Conditions for Optimization

Hence, the optimal land use decision problem in equation (2), for value functions V i and V j, i, j ∈ {c, s}, must satisfy the following conditionsFootnote 4:

(3)$$ LV^i(\pi _{ck}({\rm t}),\pi _{sk}({\rm t})) \ge 0,i,j\in \{ c,s\} $$

where LV i(π ck(t), π sk(t)) is the second order Taylor expansion of V i(π ck(t), π sk(t)) by applying Ito's lemma, as:

(3a)$$\eqalign{& LV^i\lpar \pi _{ck}\lpar {\rm t}\rpar \comma \; \pi _{sk}\lpar {\rm t}\rpar \rpar = {\rm r}V^i\lpar \pi _{ck}\comma \; \pi _{sk}\rpar -\pi _{ik}\lpar {\rm t}\rpar -\Sigma _{\,p = c\comma s}\alpha _p\lpar \pi _{\,pk\comma }{\rm t}\rpar \displaystyle{{\partial V^i} \over {\partial \pi _{\,pk}}}- \cr & \Sigma _{\,p = c\comma s}\displaystyle{{\sigma _p^2 \lpar \pi _{\,pk\comma }{\rm t}\rpar } \over 2}\displaystyle{{\partial ^2V^i} \over {\partial \pi _{\,pk}\partial \pi _{\,pk}}}-{\rm \rho} _k\sigma _c\lpar \pi _{ck}\comma \; {\rm t}\rpar \sigma _s\lpar \pi _{sk\comma }{\rm t}\rpar \displaystyle{{\partial ^2V^i} \over {\partial \pi _{ck}\partial \pi _{sk}}}} $$
(4)$$V^i\lpar \pi _{ck}\comma \; \pi _{sk}\rpar \ge V^j\lpar \pi _{ck}\comma \; \pi _{sk}\rpar -C_{ij\comma }i\comma \; j\in \lcub c\comma \; s\rcub \;and\, i\ne j$$
(5)$$\hbox{Either (3) or (4) holds with strict equality}.$$

Estimation and Data

The empirical method involves two steps. First, the return equation (1) is solved to find the analytical solutions of the parameters. Second, these parameters are calibrated in the value function equation (2) to estimate the optimal switching boundaries. The optimal switching boundaries determine both (i) the returns from switchgrass necessary to induce conversion from corn-soybeans to switchgrass given the returns the farmer can earn from corn-soybeans and (ii) the returns from corn-soybeans necessary to induce conversion from switchgrass to corn-soybeans given the returns the farmer can earn from corn- soybeans.

Parameter Estimation

First, returns from land use are assumed to follow stochastic processes, with unknown parameters including the drift term θ, variance σ ik and correlation between the two alternatives ρ k, which can be re-parameterized by linearization approximation. Two stochastic processes, geometric Brownian motion (GBM) and mean reversion (MR), are often used. Song et al. (Reference Song, Zhao and Swinton2011) used both dynamic processes to motivate their simulations, and stating that of the two random processes, GBM is often more widely used as a result of its analytical tractability. Hence in this study we use the GBM dynamic equations to estimate the necessary return parameters.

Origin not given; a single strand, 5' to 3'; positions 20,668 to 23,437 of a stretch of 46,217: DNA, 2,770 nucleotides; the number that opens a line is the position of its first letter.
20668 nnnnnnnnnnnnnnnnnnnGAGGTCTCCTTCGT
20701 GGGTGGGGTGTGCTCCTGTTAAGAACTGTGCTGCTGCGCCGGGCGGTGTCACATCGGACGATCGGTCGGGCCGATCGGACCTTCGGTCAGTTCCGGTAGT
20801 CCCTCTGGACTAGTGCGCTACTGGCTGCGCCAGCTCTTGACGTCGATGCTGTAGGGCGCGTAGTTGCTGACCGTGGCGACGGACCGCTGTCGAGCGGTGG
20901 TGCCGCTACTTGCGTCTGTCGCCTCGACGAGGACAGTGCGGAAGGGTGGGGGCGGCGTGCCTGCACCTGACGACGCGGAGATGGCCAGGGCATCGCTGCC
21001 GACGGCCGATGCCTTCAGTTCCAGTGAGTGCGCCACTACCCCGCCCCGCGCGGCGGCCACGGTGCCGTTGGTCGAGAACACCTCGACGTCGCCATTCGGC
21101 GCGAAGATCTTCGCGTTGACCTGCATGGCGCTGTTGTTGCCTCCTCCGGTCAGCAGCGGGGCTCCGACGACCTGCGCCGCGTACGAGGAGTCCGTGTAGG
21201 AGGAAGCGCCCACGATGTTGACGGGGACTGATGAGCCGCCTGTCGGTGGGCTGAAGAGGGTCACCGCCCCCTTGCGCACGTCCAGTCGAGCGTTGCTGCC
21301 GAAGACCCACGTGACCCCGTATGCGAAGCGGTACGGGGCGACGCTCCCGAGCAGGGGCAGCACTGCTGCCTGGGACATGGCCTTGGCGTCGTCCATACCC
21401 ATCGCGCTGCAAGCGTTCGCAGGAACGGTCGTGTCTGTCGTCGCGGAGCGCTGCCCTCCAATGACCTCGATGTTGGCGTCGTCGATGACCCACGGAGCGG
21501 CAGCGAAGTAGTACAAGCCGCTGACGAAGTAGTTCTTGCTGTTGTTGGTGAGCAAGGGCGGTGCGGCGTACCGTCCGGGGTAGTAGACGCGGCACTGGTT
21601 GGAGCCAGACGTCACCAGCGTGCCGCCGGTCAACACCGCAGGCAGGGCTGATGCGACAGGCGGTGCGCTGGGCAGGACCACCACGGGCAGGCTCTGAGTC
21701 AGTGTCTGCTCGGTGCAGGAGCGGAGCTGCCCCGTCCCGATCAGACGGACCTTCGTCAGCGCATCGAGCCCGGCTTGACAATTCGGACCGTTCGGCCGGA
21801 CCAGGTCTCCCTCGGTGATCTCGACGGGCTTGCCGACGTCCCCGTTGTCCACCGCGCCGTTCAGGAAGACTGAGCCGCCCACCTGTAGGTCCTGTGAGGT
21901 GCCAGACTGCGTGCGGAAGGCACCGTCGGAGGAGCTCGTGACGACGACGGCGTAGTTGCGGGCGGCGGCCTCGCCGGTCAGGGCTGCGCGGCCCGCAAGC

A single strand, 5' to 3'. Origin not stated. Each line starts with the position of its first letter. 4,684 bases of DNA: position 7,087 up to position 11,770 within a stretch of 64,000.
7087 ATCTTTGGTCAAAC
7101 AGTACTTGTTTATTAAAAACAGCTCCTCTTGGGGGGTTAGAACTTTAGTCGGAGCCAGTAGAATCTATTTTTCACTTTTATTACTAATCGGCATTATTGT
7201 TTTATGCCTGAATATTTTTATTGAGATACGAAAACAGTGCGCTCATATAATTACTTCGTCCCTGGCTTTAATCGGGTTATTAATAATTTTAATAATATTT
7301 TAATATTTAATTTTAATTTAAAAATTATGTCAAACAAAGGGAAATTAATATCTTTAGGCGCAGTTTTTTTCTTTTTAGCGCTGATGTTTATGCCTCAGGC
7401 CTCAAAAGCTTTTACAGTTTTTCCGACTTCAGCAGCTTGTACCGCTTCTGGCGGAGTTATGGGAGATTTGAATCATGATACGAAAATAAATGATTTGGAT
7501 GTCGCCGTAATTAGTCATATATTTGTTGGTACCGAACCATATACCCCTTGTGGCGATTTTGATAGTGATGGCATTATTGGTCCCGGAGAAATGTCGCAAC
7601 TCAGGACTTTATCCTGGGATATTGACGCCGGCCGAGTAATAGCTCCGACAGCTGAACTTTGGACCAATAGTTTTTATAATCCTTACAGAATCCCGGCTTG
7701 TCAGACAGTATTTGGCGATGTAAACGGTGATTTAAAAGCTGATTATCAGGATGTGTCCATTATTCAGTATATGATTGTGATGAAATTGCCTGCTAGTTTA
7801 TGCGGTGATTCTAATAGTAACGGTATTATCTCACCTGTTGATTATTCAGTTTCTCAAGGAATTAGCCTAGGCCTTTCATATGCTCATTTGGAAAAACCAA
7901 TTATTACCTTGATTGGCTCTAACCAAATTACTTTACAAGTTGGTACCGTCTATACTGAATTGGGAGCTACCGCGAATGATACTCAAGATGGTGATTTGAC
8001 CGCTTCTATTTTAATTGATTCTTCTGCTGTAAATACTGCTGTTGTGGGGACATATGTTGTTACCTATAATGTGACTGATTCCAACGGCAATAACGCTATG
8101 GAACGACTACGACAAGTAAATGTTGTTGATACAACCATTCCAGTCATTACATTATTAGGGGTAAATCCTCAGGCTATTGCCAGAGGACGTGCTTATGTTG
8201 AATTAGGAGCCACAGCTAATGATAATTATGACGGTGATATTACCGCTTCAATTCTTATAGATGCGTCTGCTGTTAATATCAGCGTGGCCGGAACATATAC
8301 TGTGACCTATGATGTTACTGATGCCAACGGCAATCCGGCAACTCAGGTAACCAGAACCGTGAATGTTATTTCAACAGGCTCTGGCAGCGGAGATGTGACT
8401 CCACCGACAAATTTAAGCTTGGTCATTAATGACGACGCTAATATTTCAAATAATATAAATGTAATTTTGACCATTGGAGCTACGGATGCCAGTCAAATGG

If the return equation follows GBM, the analytical representation is as follows:

(6)$$d\pi _{ik} = \theta _{ik}\pi _{ik}dt + \sigma _{ik}\pi _{ik}d\varepsilon _{ik}\comma \; \quad i\in \lcub c\comma \; s\rcub $$

Discrete approximation of the inter-temporal return difference gives:

(7)$$\ln \pi _{itk}-\ln \pi _{i\lpar t-1\rpar k} = \alpha _{ik} + \sigma _{ik}\varepsilon _{ik}\comma \; \quad i\in \lcub c\comma \; s\rcub $$

where we denote $ \alpha _{ik} = \theta _i-{{{\sigma _{ik}{}^2}} \over 2} $, and errors εik follows standard normal distribution. The parameters α ik, σ ik and ρ k can be estimated by maximum likelihood method. Denote the sample mean of the series ln πitk − ln πi (t−1)k as μik and sample standard error as sik, then the maximum likelihood estimators for α ik and σ ik are $ \hat{\alpha} _{ik} = \mu _{ik} + {{{s_{ik}}{}^2} \over 2}\, {\rm and}\, \hat{\sigma} _{ik} = s_{ik} $. The estimator for the correlation coefficient ρ k is the correlation between the series of two land use types ln π ctk − ln π c(t−1)k and ln π stk − ln π s(t−1)k (Song et al. Reference Song, Zhao and Swinton2011).

Optimal Switching Boundaries

Second, the model is parameterized and solved by collocation using OSSOLVER (Fackler Reference Fackler2004) and estimated with CompEcon package in Matlab (MATLAB 2015; Miranda and Fackler Reference Miranda and Fackler2004). The value functions are approximated using a linearized combination of a sequence of known basis functions, such as:

(8)$$ {\widetilde{V}^i}\lpar \pi _{ck\comma }\pi _{sk}\rpar = \Sigma _{\,j_c = 1}^{n_c} \Sigma _{\,j_s = 1}^{n_s} c_{\,j_{ck}j_{sk}}\psi _{\,j_cj_s}\lpar \pi _{ck}\comma \; \pi _{sk}\rpar $$

where $ c_{j_{ck}j_{sk}} $ is obtained when the decision optimality conditions are satisfied. The optimal decision rule is determined by solving and evaluating the approximated value functions at {c, s} as well as the return less the conversion costs, and based on the results the conversion strategy payoffs are then compared with the status-quo strategy payoffs (Fackler Reference Fackler2004).